When reviewing a contract, ensure that the right to sue is reciprocal. If there is a clause limiting your ability to sue the other party, make sure you understand what this means for you and your business.
3. Service Charges
A common unfair contract term involves one party having the sole right to change, review or vary service charges without notice. This is unfair because the other party may have to pay higher costs without:
- any opportunity to negotiate; or
- receiving a corresponding benefit.
If your contract contains a provision allowing the other party to vary the price or services without notice, then you should consider having the provision removed or amended. You may wish to modify the provision to give you the right to terminate the contract if there is an increase.
Any right to terminate a contract for breach should include an obligation on the other party to:
- notify you of the breach; and
- provide you with an opportunity to rectify that breach before taking action.
Servcorp’s contracts contained a provision allowing Servcorp to terminate contracts if they thought the other party was breaching the contract. Although this may appear reasonable, the provision gave Servcorp the discretion to terminate the contract in circumstances where the client was not:
- aware of the breach; or
- given an opportunity to remedy the breach.
Thus, the provision was deemed unfair.
Servcorp’s contracts contained a clause allowing Servcorp to terminate the contract at any time by giving its clients written notice one month in advance. As per this provision, Servcorp did not have to provide the client with a reason for their termination. This clause was unfair, as Servcorp could exercise this right without:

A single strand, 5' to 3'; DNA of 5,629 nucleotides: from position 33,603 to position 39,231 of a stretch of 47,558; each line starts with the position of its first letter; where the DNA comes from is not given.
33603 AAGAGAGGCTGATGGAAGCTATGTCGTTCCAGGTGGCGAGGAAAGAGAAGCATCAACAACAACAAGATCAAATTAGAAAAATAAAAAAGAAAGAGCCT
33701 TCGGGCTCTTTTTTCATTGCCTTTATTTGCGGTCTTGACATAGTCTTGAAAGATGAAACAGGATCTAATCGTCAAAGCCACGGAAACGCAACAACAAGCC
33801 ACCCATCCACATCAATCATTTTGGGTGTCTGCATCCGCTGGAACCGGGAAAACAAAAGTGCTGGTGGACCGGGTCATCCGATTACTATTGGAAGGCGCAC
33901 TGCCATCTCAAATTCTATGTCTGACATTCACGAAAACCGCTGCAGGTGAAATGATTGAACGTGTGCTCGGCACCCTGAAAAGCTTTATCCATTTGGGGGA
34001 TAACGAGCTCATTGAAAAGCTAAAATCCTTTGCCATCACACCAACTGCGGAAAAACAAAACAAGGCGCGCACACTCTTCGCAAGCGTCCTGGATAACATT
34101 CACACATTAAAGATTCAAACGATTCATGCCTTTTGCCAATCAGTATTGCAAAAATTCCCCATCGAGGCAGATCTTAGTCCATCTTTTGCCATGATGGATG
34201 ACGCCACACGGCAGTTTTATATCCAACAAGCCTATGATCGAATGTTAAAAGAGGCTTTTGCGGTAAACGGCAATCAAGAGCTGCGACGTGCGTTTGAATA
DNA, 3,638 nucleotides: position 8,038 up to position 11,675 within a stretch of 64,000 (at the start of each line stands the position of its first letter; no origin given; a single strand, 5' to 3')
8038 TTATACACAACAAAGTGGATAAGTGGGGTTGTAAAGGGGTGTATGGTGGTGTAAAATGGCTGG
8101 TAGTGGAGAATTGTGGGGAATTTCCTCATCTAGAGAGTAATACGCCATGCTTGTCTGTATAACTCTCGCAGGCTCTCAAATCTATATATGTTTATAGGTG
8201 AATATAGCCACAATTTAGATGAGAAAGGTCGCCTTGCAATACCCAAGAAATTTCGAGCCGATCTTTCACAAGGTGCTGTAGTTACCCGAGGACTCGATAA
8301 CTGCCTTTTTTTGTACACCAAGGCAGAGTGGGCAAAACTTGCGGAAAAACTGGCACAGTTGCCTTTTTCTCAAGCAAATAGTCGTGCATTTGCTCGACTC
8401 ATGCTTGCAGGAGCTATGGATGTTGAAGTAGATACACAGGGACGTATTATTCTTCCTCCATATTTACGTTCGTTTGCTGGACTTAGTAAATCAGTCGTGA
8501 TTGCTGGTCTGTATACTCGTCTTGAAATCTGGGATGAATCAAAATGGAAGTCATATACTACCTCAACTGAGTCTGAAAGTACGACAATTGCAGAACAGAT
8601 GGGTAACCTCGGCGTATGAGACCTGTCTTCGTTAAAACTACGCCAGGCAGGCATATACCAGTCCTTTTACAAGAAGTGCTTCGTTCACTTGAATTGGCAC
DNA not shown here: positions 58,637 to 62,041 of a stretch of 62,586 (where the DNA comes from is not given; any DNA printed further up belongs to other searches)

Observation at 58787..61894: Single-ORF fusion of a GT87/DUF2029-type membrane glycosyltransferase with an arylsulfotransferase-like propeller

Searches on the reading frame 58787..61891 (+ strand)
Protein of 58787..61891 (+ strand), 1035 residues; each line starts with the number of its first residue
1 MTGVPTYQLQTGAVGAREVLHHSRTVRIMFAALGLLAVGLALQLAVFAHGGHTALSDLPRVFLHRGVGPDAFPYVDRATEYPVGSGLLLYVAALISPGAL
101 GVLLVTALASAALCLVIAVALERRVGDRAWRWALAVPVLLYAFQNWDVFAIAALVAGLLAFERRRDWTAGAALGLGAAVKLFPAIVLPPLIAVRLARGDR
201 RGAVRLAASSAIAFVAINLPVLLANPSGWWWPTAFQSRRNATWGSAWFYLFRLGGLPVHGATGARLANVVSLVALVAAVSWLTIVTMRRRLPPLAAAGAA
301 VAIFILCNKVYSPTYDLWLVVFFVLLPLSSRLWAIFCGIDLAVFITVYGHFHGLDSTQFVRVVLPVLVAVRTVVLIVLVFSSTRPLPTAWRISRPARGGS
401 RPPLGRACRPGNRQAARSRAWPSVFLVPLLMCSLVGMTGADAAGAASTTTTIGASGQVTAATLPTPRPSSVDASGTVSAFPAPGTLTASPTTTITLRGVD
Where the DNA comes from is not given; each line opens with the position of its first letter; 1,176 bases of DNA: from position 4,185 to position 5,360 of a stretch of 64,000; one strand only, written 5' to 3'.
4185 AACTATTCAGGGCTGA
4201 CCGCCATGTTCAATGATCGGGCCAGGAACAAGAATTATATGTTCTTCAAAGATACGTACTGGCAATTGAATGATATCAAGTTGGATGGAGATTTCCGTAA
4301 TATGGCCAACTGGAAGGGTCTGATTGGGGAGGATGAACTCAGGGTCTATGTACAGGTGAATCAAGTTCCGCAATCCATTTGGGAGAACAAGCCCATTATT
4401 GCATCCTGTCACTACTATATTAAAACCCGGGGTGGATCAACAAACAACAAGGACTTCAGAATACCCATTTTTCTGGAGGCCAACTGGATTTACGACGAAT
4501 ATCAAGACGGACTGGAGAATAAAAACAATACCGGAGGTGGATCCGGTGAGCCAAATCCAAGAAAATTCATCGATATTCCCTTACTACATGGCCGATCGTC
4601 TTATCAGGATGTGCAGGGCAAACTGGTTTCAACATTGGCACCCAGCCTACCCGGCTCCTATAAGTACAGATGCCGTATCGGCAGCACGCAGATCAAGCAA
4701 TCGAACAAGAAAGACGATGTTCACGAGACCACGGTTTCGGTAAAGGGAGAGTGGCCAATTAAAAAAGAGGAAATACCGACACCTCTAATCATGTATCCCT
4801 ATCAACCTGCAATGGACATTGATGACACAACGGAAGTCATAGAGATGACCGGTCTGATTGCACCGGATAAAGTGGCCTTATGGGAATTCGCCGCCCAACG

- a valid reason; and
- compensating the client.
In contrast, Servcorp’s clients had minimal termination rights. In a contract, you should ensure that both parties have equal termination rights.
6. Security Deposit
If Servcorp’s clients failed to demand a refund of their security deposit within 360 days of the end of the term, the security deposit would be forfeited. Although 360 days may seem like a sufficient amount of time to demand a refund, the court found that this provision was unilaterally giving Servcorp the right to acquire its client’s property. It created a significant imbalance between the parties and was therefore unfair.
If you are providing a security deposit, it should automatically be returned to you at the end of the term without requiring that you issue a specific demand.
While all contracts different, there are some terms common to most contracts. It is essential to look out for unfair terms before signing a contract, as this will assist in avoiding disputes. As demonstrated by the Servcorp case, considering the effect of the term will be helpful in determining whether it is unfair.
If you have any questions, contact LegalVision’s contract lawyers on 1300 544 755 or fill out the form on this page.